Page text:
Night of the Dragon's Blood

Night of the Dragon's Blood
Review by The Mad Bibliographer, submitted on 26-May-1997

A version of the following review will appear in The Vampire's Crypt 16 (Fall 1997).

William Pridgen. Night of the Dragon's Blood. Palatka, Fla.: Hodge & Braddock, 1997; ISBN 0-9636512-6-9; $24.95. (Hardcover)

What if Hitler had been a vampire -- and had made Eva Peron a vampire, too, as his first step toward world conquest?

That's the premise of this comic novel set in 1952 South America, where Hiram "Hi" Hickenlooper is stranded in fulfillment of his father's dream. Edgar Hickenlooper has vowed that his son will discover a lost city, and Hi has no choice but to comb the Amazon jungle per dear old Dad's wishes. While taking a break from playing would-be archaeologist, Hi had met Maria Eva Duarte and had a two-year fling with her -- until she left him for Juan Peron. Throughout the ensuing eight years, however, he never forgot her. And when her body is lying in state, Hi encounters a black-clad woman who looks *just* *like* Eva.

More like her than the body in the casket, in fact. Hi soon learns that his old flame has come back from her jungle seclusion to see Buenos Aires one last time before retiring to an existence with the man who made her what she now is -- Adolf Hitler himself. Eva warns Hi not to follow her.

More than love drives Hi to disobey the warning. An intelligence organization aware of Hitler's bizarre continued existence wants Hi, with his knowledge of the Amazon jungles, to track down the once and future Fuhrer before he can put his plot for world domination into action. Even Juan Domingo Peron supports Hi's trek into the jungle: he wants his Evita back.

With specialized herbal knowledge and fluency in German, Hi infiltrates Hitler's compound, Neuanfang (New Beginning), determined not only to destroy the Fuhrer and his literally bloodthirsty supporters but to free Eva and the human captives who constitute Neuanfang's blood supply. In the process Hi must become a vampire himself -- an additional complication to his plot. Even if the condition can be cured (as Hi believes), his confederates will be attacking the Germans' compound to destroy *all* vampires; he's got to put his plan into action and make his getaway -- and Eva's -- within a timeframe that doesn't allow for nearly all the variables that a compound of bored Nazi vampires and an unbalanced Fuhrer entail.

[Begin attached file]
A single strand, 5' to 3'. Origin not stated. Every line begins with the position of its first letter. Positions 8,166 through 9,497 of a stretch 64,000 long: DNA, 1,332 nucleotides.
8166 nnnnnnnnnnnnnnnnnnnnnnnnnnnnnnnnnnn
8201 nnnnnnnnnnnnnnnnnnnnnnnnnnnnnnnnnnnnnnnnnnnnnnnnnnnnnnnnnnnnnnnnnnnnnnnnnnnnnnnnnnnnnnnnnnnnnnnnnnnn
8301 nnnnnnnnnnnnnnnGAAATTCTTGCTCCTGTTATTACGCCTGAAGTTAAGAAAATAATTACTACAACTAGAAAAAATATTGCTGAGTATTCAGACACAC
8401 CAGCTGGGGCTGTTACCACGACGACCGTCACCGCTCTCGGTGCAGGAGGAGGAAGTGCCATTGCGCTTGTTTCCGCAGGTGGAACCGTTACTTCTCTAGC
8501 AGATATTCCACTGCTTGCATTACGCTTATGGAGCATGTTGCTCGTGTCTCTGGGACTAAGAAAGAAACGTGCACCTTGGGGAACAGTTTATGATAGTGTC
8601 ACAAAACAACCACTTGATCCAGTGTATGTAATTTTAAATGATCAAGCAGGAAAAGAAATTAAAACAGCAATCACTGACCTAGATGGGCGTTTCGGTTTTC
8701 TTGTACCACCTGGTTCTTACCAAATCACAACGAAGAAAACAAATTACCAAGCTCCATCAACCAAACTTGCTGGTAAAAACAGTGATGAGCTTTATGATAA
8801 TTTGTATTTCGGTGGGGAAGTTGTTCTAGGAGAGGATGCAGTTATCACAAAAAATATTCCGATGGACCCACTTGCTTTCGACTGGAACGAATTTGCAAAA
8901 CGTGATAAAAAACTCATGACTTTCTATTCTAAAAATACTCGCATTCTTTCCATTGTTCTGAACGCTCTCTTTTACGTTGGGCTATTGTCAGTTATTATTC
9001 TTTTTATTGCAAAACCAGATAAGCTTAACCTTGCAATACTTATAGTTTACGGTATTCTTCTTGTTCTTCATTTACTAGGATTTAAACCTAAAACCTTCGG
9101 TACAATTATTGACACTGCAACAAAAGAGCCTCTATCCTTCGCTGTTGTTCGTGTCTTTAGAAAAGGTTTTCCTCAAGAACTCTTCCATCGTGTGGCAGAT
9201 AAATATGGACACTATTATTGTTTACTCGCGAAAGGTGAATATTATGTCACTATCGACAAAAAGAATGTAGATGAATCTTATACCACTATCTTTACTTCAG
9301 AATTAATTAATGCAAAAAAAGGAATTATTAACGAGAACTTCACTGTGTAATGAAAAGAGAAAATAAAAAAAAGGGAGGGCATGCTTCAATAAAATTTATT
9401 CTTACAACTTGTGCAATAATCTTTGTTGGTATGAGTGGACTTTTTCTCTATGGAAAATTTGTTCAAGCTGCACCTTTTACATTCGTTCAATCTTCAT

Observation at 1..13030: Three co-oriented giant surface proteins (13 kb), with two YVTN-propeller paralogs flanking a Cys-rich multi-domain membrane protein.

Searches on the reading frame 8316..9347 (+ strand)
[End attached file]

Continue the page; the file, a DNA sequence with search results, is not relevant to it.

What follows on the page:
And is it funny? I thought so. Although a bit labored at the beginning ["She left Hi for Peron. High and dry." "Who is Drye?" "She left *Hi* high and dry"], there are lots of bits that made me laugh. Eva's bodyguard Wolfgang, who doesn't like being hit with bottles; the conversion pool, where piranhas convert prisoners into both blood and entertainment; officers Dorsch and Kegel, "wargaming" with toy soldiers and firecracker cannons while Hitler slaves away at his perpetually-in-progress memoirs, which he is determined to finish before attempting world conquest; and Hi's entire stay at Neuanfang, with its literally explosive conclusion (most splatter takes itself more seriously than this). The finale, with its cure for vampirism, doesn't live up to the buildup that Pridgen gives it, but the book's lively and often suspenseful (not to mention funny) middle compensates for the slow beginning and anticlimactic end. Don't cry for Evita Peron, Argentina. She's found a happy ending here.

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From the Library

As the 20th century evolved, rational man turned to science to explain mythology that had pervaded for thousands of years. How could a man be mistaken for a vampire? How could someone appear to have been the victim of a vampire attack? Science, in time, came back with answers that may surprise you.Anemia
A million fancies strike you when you hear the name: Nosferatu!N O S F E R A T Udoes not die!What do you expect of the first showing of this great work?Aren't you afraid? - Men must die. But legend has it that a vampire, Nosferatu, 'der Untote' (the Undead), lives on men's blood! You want to see a symphony of horror? You may expect more. Be careful. Nosferatu is not just fun, not something to be taken lightly. Once more: beware.- Publicity for Nosferatu in the German magazine Buhne und Film, 1922  

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